September saw the launch of a new programme of bond issuance in Europe from one of the well-known US federal mortgage agencies, Freddie Mac (the Federal Home Loan Mortgage Corporation). What makes this new series rather different from others is the fact that the paper is actually denominated in euros, a first for any US agency. In parallel with its US dollar Reference Note Programme launched in 1998, Freddie Mac has committed to issue E20bn a year in this new programme in quarterly amounts of at least E5bn.
2000 has not been a good year for agency paper in the US, with spreads widening for several reasons. Although credit spreads throughout the world, not just in the US, have been widening in a general flight to quality, for agencies the main negative factor was political.
A congressional committee, led by Republican Richard Baker, tabled a motion challenging what it saw as preferential treatment of the agencies. These privileges include the fact that both Freddie Mac and Fannie Mae are exempt from state and local taxes, although they are both semi-private companies with shares listed on the New York Stock Exchange. Baker argued that the agencies were, in effect, costing taxpayers and ordinary householders millions of dollars in lost taxes to the state. These ‘troubles’ had helped push the spread over US Treasuries out from 50 basis points at the start of the year, to just over 120bps by May.
In spite of these political discomforts back home, the euro issuance was well handled and successfully placed. According to Norbert Meisner of co-lead manager Deutsche Bank, 90% of the paper was placed domestically to continental European institutions such as insurance companies and pension funds.
There appears to be a refreshingly wide spectrum of investor opinion as to the prospects of the issue. For Pictet’s Rajeev DeMello, the response is very positive, “I think it would be fair to describe us as ‘enthusiastic investors’ in this paper. The initial marketing roadshow emphasised the liquidity aspect, and I would have to agree that it is working. The Freddie Mac euro issue is now the most liquid non-government, swap-correlated product we have in our market right now.” As for those political risks, DeMello argues: “Yes, there was a perceived political risk at the time of the launch, but we heard what the Freddie Mac guys themselves had to say and were not too concerned. With the election looming, Baker’s position would be weakened anyway.”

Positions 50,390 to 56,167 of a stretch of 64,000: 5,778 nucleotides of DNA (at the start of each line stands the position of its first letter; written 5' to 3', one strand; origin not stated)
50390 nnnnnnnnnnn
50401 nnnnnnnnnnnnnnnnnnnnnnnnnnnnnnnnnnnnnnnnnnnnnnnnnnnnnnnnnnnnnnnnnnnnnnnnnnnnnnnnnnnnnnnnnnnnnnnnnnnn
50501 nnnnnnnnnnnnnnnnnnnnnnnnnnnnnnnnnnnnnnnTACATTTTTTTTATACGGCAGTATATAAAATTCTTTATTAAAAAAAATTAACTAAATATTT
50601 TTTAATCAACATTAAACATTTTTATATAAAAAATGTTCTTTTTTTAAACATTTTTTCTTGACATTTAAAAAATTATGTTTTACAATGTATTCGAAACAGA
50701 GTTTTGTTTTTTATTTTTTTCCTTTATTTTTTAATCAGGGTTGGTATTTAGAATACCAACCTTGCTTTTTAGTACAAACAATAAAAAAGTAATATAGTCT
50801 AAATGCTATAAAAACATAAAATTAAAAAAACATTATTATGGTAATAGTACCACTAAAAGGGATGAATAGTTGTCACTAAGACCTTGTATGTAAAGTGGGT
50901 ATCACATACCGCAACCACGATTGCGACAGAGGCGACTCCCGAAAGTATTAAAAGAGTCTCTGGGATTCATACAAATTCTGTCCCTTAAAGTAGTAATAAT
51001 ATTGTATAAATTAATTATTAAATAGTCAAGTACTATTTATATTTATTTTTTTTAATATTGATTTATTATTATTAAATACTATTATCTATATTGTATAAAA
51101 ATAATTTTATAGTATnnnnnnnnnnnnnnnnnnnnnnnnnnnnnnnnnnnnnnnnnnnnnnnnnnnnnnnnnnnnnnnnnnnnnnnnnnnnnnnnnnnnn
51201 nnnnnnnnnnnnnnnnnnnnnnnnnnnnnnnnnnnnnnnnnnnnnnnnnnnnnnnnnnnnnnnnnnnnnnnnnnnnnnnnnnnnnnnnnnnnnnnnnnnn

DeMello’s faith was rewarded when, at the end of October, an agreement between the agencies and the committee was reached. Investors were very relieved to see that there was to be no fundamental difference to the status of the two agencies.
Peter Bonekamp at Dutch group Insinger is another happy investor. He goes on, “Our primary goal in holding this euro issue was that Freddie Mac priced it relatively cheaply because their name was relatively unknown among European investors and they had not issued in euros before. I would agree that it is one of the most liquid non-government 10-year issues in the market at this time.”
For the sceptics, however, the Freddie Mac euro issuance was not convincing enough. Paolo Bernardelli, head of fixed income at San Paolo IMI, explains why he did not invest: “It was a question of relative value and liquidity. I believe the bond was issued rich against the equivalent dollar issues.” Bernardelli then goes on to argue that it is too simplistic to compare the US market with the European one, saying: “In the US, investors who want to diversify out of the expensive government bond market are rewarded in the agency market which is very liquid. The spreads in the US_market are wide enough to cushion against the risk of further widening.”
Bernardelli suggests that, within the euro area, investors can diversify into cheaper government markets and also the Jumbo Pfandbriefe market that is big enough to ensure the liquidity we need as investors. He adds: “Whilst I agree that, at the moment, liquidity for this Freddie Mac issue is quite good – the dealers are currently making a 0.04 point market – I fear this will change as soon as it loses its benchmark status. Their official commitment is for a 0.1point spread.”
The Freddie Mac is trading cheaper to the government benchmark than at its issue, but has not done any worse than all the other non-government euro bonds.
Meisner remains undaunted. He explains, “The issue cheapened on the Baker Committee news, but when that threat went away, the bonds pulled back the lost ground.” Look at other issuers, they have bonds along the whole curve, and that makes it much easier for really active spread trading because there can be a decent repo market. The same can happen with the Freddie Mac programme. Freddie Mac have got in early, and they are filling a hole. Who’s to say that they can’t fulfil the same role as substitute issuers for government here, as they are already perceived to be doing in the US?”